Medicare is a program that helps older adults and people with disabilities pay for health care services. Part A of Medicare, which covers hospital services, typically doesn’t cover ambulance transportation. But Medicare Part B (which provides outpatient care) does pay for emergency ambulance service if you have a condition that requires it—and sometimes even when you don’t.
Let’s take a closer look at both scenarios: what conditions qualify as an emergency and how Medicare pays for them, as well as how to tell if your ambulance ride would be covered under Part A or B of the program.
Medicare Part A covers ambulance services in certain cases.
Medicare Part A covers ambulance services in certain cases. You must meet the requirements for Medicare Part A, which include:
- Original Medicare or a Medicare Advantage plan. If you have Original Medicare, it’s paid for by Social Security and requires no out-of-pocket expenses to receive benefits. If you have a Medicare Advantage plan through a private insurance company, that company pays all or part of your medical bills while you’re covered under their plan.
- Being enrolled in Part A (hospital insurance). This means paying monthly premiums and having 60 days of hospital coverage per year without paying more money into the system.
Medicare Part B covers ambulances in some cases.
The short answer is no, Medicare does not cover ambulance services. But don’t let that discourage you from calling for an ambulance in an emergency situation.
Medicare Part B will cover ambulance service when it is considered medically necessary. In other words, when your doctor orders transportation by ambulance to the hospital or clinic due to your illness or injury they can bill Medicare directly for the cost of their service. If this happens, you will not be responsible for any copayments or deductibles that are part of your health insurance plan (such as those outlined below).
However, if someone calls 999 and requests an ambulance because they feel ill enough that they need medical attention but aren’t sure what’s wrong with them, Medicare won’t pay for the ride—even though many times these rides prove to be unnecessary and end up costing taxpayers money.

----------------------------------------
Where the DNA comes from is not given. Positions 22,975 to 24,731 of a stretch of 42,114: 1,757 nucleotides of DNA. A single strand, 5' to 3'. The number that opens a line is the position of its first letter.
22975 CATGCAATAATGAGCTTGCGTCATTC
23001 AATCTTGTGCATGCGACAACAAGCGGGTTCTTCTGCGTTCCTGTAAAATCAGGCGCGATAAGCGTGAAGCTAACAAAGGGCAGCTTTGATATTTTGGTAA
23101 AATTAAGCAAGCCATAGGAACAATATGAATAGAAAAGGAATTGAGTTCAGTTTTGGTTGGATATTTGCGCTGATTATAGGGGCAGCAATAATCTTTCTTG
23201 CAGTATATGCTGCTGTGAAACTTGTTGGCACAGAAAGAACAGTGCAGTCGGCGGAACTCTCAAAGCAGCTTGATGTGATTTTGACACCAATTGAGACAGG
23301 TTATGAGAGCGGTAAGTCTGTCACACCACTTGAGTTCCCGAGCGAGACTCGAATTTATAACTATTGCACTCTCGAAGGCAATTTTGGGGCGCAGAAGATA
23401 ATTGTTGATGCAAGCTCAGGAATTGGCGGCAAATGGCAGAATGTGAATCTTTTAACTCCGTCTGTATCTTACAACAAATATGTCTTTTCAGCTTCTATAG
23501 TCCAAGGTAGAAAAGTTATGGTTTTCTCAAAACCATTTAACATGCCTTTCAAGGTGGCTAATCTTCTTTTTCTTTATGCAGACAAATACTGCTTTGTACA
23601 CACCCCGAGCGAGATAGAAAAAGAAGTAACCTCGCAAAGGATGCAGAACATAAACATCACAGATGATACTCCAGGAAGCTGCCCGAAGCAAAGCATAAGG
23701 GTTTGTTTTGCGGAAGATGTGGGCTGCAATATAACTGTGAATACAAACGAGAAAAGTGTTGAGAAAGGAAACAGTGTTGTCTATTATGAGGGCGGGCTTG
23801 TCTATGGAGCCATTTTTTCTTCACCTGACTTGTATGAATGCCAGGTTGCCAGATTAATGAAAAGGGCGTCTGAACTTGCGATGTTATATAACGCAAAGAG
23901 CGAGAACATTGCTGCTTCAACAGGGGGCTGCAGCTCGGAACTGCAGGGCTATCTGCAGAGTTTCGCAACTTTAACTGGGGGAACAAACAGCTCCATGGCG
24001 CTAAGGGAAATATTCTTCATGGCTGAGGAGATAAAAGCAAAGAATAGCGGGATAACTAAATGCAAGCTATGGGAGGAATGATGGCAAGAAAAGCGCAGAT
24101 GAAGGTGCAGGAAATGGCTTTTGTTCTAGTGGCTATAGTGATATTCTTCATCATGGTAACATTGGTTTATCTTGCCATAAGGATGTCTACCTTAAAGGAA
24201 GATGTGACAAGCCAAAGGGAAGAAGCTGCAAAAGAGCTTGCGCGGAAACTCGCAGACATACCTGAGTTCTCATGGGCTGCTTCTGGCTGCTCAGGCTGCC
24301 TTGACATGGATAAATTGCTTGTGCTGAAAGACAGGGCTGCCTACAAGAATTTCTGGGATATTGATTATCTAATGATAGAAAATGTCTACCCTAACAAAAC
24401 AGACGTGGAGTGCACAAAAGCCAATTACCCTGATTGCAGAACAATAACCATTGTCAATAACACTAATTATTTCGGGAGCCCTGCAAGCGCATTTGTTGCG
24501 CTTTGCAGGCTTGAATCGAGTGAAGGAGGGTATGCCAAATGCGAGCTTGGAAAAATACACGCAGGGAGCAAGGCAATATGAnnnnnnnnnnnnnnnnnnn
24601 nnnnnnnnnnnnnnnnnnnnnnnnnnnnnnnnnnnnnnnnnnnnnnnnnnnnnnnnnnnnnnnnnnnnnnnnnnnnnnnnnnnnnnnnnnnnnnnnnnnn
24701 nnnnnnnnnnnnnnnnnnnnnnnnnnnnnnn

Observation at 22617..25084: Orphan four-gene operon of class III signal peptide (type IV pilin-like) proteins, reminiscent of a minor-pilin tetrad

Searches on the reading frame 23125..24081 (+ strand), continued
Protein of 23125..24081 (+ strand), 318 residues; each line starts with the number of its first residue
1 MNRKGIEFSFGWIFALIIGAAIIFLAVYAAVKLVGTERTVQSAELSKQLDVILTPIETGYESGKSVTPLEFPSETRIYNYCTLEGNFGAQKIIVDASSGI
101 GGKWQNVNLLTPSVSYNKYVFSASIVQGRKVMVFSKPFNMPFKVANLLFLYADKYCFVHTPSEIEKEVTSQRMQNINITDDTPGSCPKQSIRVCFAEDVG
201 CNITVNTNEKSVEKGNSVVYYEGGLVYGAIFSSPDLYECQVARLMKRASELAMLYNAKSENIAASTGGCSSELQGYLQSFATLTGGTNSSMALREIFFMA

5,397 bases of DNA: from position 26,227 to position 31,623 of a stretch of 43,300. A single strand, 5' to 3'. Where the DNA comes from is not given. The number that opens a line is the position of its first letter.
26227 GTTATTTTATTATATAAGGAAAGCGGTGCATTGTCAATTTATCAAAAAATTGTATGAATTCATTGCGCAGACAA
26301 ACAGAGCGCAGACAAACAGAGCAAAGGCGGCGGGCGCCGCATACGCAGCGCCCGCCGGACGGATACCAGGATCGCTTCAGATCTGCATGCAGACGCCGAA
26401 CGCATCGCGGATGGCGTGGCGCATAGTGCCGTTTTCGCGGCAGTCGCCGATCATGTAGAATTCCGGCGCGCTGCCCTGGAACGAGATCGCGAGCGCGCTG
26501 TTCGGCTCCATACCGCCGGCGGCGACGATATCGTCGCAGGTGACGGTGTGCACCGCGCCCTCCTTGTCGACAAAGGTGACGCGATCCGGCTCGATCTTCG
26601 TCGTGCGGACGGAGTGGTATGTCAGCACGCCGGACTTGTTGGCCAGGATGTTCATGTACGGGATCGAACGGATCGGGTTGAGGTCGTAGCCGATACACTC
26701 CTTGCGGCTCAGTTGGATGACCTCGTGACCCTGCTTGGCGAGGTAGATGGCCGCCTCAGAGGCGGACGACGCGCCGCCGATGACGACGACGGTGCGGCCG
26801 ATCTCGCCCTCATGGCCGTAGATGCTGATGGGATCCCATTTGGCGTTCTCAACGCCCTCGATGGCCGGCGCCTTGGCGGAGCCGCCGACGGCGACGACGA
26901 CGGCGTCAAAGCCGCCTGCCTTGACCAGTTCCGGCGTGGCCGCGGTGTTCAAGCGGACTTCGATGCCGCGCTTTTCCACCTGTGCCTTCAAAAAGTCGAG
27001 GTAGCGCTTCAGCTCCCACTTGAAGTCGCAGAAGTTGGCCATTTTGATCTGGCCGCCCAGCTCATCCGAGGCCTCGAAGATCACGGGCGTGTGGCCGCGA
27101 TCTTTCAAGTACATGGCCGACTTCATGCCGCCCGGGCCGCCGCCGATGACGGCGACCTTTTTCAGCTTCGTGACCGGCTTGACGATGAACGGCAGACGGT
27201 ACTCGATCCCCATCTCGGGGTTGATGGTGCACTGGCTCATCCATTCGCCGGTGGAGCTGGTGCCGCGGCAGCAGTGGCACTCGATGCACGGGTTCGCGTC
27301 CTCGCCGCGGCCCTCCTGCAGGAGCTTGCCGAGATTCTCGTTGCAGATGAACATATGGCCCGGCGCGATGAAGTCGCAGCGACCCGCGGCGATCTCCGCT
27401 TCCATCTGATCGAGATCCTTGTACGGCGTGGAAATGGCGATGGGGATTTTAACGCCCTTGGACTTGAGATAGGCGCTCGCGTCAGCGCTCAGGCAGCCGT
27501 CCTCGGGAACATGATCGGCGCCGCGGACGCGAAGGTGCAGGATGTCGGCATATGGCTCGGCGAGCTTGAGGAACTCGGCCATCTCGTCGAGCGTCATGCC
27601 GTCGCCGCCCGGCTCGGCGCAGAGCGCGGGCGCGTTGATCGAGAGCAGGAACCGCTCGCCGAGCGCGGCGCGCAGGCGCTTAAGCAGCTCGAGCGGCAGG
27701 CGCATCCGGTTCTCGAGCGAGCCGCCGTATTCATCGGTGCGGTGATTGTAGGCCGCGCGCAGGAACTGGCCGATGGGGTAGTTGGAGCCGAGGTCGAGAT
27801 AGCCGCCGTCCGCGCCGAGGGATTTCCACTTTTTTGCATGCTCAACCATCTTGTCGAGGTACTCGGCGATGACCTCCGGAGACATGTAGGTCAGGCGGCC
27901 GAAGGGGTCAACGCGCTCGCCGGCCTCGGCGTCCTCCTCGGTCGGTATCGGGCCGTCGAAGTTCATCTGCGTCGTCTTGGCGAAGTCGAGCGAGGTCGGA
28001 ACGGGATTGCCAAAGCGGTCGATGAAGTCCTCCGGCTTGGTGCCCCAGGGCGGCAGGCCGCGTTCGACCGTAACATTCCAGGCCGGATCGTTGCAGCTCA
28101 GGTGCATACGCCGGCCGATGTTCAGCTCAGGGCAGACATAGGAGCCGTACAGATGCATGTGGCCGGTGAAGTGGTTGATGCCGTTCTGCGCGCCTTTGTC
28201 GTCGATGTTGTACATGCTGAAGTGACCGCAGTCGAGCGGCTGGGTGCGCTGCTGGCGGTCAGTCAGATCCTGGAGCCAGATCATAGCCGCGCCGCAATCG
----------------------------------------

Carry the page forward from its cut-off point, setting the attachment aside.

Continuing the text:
Emergency vs. Non-Emergency Ambulance Coverage
Medicare does not cover non-emergency ambulance services. However, Medicare Part B may cover some emergency ambulance rides in certain circumstances. Here’s what you need to know:
- If you call an ambulance to transport you to the hospital (or out of a hospital), this is a covered service under Part B. An example would be if your own doctor has ordered the transport and he or she will be treating you at a new location because of an illness or injury that requires immediate treatment.
- If someone else calls an ambulance for you and it’s determined that you’re having trouble breathing, have lost consciousness, or are unable to move because of extreme pain—all symptoms that could indicate a heart attack—you may be eligible for coverage under Part B.
- If the paramedics arrive at your home and provide care without transporting you anywhere (for example, if they treat an allergic reaction), then Medicare won’t cover those services since they wouldn’t meet the criteria for being medically necessary due to lack of transportation.*
Which type of care you get determines which plan will pay for your ambulance service.
If you need to go to the hospital, Medicare will cover your ambulance service. You can also get a bill from the ambulance company if you don’t need to go to the hospital.
However, if you are having a non-emergency transport and do not have private insurance or supplemental coverage that covers this service, it is unlikely that Medicare will pay for your transport. In these cases, you may be responsible for paying all of the costs associated with your non-emergency transportation by ambulance.
It’s important to know your Medicare coverage and how it relates to ambulance services. If you have a question about your benefits, contact the Medicare helpline at 01919-339689 or visit their website.